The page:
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HEP to Invest 100 Million Euro in Solar Power Plants
ZAGREB, April 8 - Croatia's HEP national electricity provider on Monday presented a new investment cycle in solar power plants valued at 750 million kuna with the first investments to be made in the Kaštelir, Cres, Vis and Vrlika Jug plants with a total power of 11.6 megawatts (MW) and a value of 80 million kuna.
HEP management board chair Frane Barbarić said that under the big investment scheme the company would invest 750 million kuna by 2023 or 150 million kuna a year for that purpose.
Of the four above-mentioned facilities, the Sabadin plant, which will now be renamed to Kaštelir has been already purchased from the former owner.
Barbaić said that it is expected that by 2030 the power plants will produce 350 MW, which is seven times more than the power currently produced by all the solar power plants in Croatia.
He added that HEP has launched a strong investment cycle in renewable energy sources and that in addition to solar plants, investments will be made in hydro-electricity power plants, wind farms and other renewables. Thus, HEP plans to start building its first wind farm this year.
Barbarić mentioned that HEP's plan to construct solar power plants on the tops of its buildings with a power of 2.1 MW, a project estimated to cost 13 million kuna.
Environment and Energy Minister Tomislav Ćorić said that the main focus of Croatia's Energy Strategy by 2030 is renewable energy sources.
We have huge energy potential from the sun and wind, Ćorić said and added that this year the ministry will subsidise "solar plants" on household roofs. This is a good investment and proof that Croatia is concerned with environment protection, he added.
European Union Affirms Energy Transition of Croatian Islands
As Morski writes on the 7th of June, 2019, the European Commission (EC) has recognised the value of the energy transition of European islands in 2019, in line with the Clean Energy for the EU islands initiative, the foundation of which can be credited to Croatian MEP, Tonino Picula.
The relevant text from the European Commission states quite specifically that there is a great potential for investing in wind and solar energy and energy from renewable sources for heating and cooling. Promoting such investments could increase the energy self-sustainability of Croatian islands, in line with the Clean Energy Initiative for the European Union's islands.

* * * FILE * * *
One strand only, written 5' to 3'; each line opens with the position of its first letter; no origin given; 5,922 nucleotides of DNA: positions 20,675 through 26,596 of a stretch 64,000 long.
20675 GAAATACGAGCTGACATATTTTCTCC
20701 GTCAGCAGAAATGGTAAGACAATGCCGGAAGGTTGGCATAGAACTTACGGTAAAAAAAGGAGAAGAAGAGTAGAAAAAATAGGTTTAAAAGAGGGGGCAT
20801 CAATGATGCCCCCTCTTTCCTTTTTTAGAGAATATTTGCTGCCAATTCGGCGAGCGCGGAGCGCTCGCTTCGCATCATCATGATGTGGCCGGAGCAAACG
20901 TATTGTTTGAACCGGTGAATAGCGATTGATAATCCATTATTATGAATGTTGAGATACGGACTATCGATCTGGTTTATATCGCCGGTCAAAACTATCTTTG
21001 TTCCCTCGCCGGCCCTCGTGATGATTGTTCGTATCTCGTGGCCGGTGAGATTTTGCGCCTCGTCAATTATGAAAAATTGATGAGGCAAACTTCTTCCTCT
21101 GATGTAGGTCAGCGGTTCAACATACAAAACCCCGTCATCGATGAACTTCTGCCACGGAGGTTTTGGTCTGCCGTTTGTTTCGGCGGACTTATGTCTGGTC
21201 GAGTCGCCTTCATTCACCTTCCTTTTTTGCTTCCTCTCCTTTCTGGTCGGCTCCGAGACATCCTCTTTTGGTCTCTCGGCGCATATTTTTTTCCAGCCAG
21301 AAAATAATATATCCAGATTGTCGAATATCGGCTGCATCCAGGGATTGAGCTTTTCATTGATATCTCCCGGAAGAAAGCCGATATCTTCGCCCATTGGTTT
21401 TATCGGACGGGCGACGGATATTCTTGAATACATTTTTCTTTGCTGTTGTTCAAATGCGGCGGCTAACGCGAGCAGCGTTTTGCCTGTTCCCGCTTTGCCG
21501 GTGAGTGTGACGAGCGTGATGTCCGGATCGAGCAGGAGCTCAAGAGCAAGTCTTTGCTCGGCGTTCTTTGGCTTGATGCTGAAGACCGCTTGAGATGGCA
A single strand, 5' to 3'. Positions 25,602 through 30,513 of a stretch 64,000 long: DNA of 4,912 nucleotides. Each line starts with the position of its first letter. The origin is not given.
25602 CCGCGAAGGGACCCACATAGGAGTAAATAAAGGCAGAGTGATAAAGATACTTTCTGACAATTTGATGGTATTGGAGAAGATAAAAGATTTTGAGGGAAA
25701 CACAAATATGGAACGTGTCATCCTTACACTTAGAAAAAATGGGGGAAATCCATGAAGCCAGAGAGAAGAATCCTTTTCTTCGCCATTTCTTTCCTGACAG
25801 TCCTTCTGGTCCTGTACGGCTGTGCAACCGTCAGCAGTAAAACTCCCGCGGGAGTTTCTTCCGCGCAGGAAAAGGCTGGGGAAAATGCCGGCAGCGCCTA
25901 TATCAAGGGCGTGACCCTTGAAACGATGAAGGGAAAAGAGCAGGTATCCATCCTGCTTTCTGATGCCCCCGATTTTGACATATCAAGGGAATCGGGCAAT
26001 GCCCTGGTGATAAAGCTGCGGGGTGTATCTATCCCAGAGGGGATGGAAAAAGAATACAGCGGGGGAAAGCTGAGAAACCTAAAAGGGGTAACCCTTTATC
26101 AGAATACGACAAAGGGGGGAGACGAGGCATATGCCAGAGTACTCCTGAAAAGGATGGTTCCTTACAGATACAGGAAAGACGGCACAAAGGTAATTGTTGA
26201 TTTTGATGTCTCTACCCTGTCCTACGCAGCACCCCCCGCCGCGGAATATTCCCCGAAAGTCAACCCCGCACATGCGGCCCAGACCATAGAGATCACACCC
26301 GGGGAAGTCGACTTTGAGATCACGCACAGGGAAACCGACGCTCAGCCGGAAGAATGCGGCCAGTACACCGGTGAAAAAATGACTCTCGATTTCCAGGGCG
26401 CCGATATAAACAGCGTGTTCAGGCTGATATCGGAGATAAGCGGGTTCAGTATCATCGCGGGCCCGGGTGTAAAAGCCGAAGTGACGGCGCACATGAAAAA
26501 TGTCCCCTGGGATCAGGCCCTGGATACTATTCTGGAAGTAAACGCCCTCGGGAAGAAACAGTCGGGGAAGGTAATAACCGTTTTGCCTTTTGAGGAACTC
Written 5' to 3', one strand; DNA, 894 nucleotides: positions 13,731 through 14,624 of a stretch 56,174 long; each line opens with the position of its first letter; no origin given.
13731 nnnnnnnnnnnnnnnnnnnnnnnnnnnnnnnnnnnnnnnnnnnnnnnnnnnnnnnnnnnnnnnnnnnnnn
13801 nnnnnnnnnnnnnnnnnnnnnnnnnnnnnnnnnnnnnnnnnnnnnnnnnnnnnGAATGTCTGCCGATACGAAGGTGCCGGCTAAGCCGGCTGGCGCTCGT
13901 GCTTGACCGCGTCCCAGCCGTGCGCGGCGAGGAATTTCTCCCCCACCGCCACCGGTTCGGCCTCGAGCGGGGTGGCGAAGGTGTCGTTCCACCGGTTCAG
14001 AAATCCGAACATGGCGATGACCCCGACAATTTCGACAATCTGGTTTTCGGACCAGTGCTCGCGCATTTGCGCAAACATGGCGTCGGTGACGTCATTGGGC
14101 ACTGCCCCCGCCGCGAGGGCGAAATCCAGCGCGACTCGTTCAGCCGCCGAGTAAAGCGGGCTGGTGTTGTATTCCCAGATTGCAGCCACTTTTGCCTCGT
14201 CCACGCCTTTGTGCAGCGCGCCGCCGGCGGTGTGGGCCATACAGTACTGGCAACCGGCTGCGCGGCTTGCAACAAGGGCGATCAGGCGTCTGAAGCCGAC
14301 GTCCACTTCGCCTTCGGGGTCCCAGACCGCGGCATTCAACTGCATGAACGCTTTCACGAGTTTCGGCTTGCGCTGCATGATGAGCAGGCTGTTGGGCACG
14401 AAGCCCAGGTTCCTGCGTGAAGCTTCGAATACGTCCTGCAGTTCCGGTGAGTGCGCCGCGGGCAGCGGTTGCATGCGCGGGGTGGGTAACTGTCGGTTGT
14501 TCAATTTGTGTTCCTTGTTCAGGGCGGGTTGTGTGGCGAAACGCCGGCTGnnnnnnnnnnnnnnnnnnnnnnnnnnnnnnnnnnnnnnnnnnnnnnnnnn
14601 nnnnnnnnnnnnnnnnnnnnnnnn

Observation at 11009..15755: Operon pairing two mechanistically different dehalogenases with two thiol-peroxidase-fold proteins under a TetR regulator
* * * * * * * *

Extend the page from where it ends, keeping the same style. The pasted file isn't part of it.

''I was very pleased to receive the news of additional affirmation and support for the European island transition policy, which was announced today by the European Commission. It's a confirmation that there is room for completely new initiatives and programs for raising the quality of life of EU citizens,'' said Tonino Picula, who will begin his third term in the European Parliament at the beginning of July this year.
He stressed that such clear support to the program, as has been strongly expressed by the European Commission, would be an additional argument to see an increase the European C commission Secretariat's budget to more than one hundred million euros during the next budget period.
Among the list of items in the European Commission's focus are investment policy on research and innovation, sustainable urban and rail transport, energy efficiency, renewable energy sources and environmental infrastructure, all of which are clearly highlighted, taking into account regional differences and increasing the capacity of the competent bodies to realize and implement public projects and policies, which Picula has often emphasized in all of his recent criticisms of the current capacity of Croatian institutions to properly carry out this demanding job.
Picula, along with his colleagues in the European Parliament, initiated the need for the adoption of a resolution on the special situation of the islands, which the European Parliament quickly recognized as the need to adopt special policies relating to islanders and their lives, given that they are often greatly different to that of people living on the mainland.
To briefly recall, as many as ten Croatian islands, out of a total of fifty of the country's inhabited islands, are participating in energy transition pilot projects, which makes Croatia the most successful member of the EU in this competition.
Cres, Ilovik, Lošinj, Male Srakane, Susak, Unije, Velike Srakane and Brač, Hvar and Korčula have been enabled to prepare for the use of renewable energy sources, which will help these islands to better preserve the environment and raise the quality of life of their inhabitants.
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